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On Jul 1, 2013 2:05 PM, "Roberto Ierusalimschy" <> wrote:
> > Couldn't a lot of ambiguity and unexpected behavior avoided by keeping
> > nil but introducing two new functions to the table library called
> > "table.has(t,key)" and "table.delete(t,key,[to])" - and dropping the
> > deletion via assigning nil?
> At last something new and worth a discussion. Does anyone see problems/
> incompatibilities/etc. with this?
> (But what is "[to]"?)
> Keep in mind that #t would still be undefined for arrays with holes,
> but holes would be much less frequent...
> -- Roberto

This seems like a good idea, but I feel like it might complicate the internals a bit. Are you proposing that nil is able to be stored in tables, and keys can be removed only by table.delete()? (In that case, why is #t still undefined when holes are present? Or are nil keys no longer holes?) That could be useful, but also a bit confusing as it means a key set to nil and a key that was never set (or was deleted) are different things, but both have a nil value.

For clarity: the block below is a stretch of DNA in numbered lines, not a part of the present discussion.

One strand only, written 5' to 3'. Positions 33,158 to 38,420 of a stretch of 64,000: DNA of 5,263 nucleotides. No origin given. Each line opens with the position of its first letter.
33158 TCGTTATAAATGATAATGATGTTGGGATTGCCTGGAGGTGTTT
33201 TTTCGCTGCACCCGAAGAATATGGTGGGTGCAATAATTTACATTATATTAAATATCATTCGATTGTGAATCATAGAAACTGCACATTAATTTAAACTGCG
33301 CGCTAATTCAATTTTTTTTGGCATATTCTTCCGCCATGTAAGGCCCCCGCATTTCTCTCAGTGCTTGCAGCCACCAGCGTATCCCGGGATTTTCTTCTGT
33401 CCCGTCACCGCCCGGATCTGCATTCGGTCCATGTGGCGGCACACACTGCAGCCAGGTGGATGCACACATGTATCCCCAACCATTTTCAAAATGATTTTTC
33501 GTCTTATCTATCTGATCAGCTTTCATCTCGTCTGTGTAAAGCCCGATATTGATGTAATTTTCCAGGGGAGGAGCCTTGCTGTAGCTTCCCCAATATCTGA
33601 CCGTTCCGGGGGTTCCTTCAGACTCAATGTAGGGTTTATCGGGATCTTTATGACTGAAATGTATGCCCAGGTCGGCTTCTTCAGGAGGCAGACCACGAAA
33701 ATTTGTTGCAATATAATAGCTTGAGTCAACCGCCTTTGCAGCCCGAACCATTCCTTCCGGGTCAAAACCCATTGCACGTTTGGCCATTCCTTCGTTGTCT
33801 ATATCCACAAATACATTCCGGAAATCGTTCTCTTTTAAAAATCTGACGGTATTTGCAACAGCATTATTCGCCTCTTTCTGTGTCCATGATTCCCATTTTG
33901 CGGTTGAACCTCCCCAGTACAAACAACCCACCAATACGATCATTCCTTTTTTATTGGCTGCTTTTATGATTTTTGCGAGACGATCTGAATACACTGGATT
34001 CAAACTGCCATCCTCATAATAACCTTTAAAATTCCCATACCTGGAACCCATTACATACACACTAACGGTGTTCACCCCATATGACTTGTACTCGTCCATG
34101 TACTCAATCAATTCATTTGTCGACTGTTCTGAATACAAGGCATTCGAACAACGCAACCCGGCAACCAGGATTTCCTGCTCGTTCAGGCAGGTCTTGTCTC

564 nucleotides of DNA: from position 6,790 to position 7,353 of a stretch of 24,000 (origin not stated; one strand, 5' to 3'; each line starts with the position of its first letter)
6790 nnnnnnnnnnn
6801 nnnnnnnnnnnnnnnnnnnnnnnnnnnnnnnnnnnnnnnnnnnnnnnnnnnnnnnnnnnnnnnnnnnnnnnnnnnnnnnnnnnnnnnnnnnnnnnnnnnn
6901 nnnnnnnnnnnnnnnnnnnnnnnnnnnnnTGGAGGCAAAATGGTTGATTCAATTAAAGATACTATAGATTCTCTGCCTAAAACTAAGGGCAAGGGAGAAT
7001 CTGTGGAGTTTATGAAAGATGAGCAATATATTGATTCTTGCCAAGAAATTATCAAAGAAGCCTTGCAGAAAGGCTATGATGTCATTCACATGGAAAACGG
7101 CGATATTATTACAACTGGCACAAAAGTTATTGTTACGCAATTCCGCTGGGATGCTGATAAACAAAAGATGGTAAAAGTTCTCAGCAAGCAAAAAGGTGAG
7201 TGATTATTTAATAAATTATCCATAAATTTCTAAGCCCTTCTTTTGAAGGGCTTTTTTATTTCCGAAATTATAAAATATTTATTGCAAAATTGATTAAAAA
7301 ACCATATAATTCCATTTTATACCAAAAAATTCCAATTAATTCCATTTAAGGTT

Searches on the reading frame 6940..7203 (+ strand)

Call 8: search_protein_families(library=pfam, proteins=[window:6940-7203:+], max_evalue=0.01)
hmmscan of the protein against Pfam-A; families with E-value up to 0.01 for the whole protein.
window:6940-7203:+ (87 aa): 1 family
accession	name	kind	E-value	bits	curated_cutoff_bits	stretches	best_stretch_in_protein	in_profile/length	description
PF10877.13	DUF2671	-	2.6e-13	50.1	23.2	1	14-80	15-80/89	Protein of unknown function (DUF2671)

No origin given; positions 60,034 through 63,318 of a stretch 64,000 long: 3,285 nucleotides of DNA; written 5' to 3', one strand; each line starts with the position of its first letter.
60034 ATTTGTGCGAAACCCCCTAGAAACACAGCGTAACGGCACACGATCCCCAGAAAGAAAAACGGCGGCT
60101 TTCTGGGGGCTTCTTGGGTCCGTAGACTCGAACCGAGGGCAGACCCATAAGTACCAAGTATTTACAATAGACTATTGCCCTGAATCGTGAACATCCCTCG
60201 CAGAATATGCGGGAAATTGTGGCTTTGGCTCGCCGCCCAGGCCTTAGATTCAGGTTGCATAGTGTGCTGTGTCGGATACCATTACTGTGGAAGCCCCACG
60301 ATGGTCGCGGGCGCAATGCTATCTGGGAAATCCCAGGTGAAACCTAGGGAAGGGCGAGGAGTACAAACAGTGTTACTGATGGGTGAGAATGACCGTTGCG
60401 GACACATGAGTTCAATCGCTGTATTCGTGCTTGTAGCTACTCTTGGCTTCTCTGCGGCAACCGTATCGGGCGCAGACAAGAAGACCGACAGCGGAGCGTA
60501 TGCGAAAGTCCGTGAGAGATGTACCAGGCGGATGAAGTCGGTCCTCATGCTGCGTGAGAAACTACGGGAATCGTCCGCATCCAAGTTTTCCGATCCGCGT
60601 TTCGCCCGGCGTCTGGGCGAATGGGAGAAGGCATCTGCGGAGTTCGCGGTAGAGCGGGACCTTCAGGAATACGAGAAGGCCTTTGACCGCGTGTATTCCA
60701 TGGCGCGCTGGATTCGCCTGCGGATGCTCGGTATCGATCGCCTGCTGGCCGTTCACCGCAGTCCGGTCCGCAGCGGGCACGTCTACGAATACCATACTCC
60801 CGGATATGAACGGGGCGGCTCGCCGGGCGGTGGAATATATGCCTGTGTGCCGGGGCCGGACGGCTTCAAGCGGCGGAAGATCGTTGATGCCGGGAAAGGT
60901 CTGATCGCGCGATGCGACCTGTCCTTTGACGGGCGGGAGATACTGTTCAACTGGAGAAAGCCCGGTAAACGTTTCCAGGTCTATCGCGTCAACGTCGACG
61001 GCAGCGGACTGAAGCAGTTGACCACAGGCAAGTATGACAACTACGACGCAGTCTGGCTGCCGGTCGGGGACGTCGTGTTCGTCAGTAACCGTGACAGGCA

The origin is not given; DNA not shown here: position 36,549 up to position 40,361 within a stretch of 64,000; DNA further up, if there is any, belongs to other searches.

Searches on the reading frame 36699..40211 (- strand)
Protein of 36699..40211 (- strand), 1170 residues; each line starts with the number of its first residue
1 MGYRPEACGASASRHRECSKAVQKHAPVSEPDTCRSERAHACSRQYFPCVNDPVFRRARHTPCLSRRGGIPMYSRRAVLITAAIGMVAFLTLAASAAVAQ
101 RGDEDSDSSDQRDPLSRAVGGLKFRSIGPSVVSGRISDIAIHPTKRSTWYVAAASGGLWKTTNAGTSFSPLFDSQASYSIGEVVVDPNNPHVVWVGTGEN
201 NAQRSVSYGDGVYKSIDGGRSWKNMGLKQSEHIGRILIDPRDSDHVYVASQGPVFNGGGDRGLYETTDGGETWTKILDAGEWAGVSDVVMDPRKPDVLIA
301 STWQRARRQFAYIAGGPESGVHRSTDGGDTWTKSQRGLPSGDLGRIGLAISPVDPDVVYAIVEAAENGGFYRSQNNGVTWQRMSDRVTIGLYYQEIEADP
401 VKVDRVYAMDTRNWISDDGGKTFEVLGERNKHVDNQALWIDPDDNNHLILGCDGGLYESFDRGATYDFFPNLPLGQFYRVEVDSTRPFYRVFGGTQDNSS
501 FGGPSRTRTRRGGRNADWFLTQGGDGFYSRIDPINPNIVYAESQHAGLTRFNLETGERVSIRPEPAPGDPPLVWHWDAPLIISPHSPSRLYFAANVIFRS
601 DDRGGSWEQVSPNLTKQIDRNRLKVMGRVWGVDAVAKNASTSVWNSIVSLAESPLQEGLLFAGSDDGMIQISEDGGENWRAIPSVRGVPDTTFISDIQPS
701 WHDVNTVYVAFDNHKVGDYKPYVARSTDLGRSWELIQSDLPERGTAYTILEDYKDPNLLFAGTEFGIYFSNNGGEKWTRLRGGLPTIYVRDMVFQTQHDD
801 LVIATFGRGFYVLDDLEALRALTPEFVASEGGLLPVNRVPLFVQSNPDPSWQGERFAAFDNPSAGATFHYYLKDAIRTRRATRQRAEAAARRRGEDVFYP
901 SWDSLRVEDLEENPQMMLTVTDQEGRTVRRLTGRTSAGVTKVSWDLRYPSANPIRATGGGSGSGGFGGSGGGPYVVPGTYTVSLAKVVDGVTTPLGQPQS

Personally I was always fond of the method used in previous versions (and that seems to be making a comeback with table.pack) - treat "array" as a special case of table. An array would have a field "n" telling how many elements are in it. Then iterating, inserting, deleting etc would just be from 1 to n regardless of the contents. (You could even still add or clear elements manually as long as you take care to keep n up to date.) In other words, it's table.getn/setn, but with n being an ordinary field in the table rather than a special attribute that can only be accessed through helper functions.

This could already be done without any changes to the language by an 'array' module, though that still leaves table.remove, table.insert etc which could be a bit confusing. (Such a module could also offer the ability to set a metatable that would "magically" keep n up to date, or leave you to manage it yourself.)

Although I feel like this is a new topic entirely - the original question was about having keys with nil values, and I'm not sure whether that refers to integer keys in the middle of an array, or named keys - the solutions differ. The OP had mentioned wanting to be able to map a database column to a Lua table transparently and needing a portable, standardized "null but not nil" value to store in those tables to indicate that the column exists but has a value of null in that row.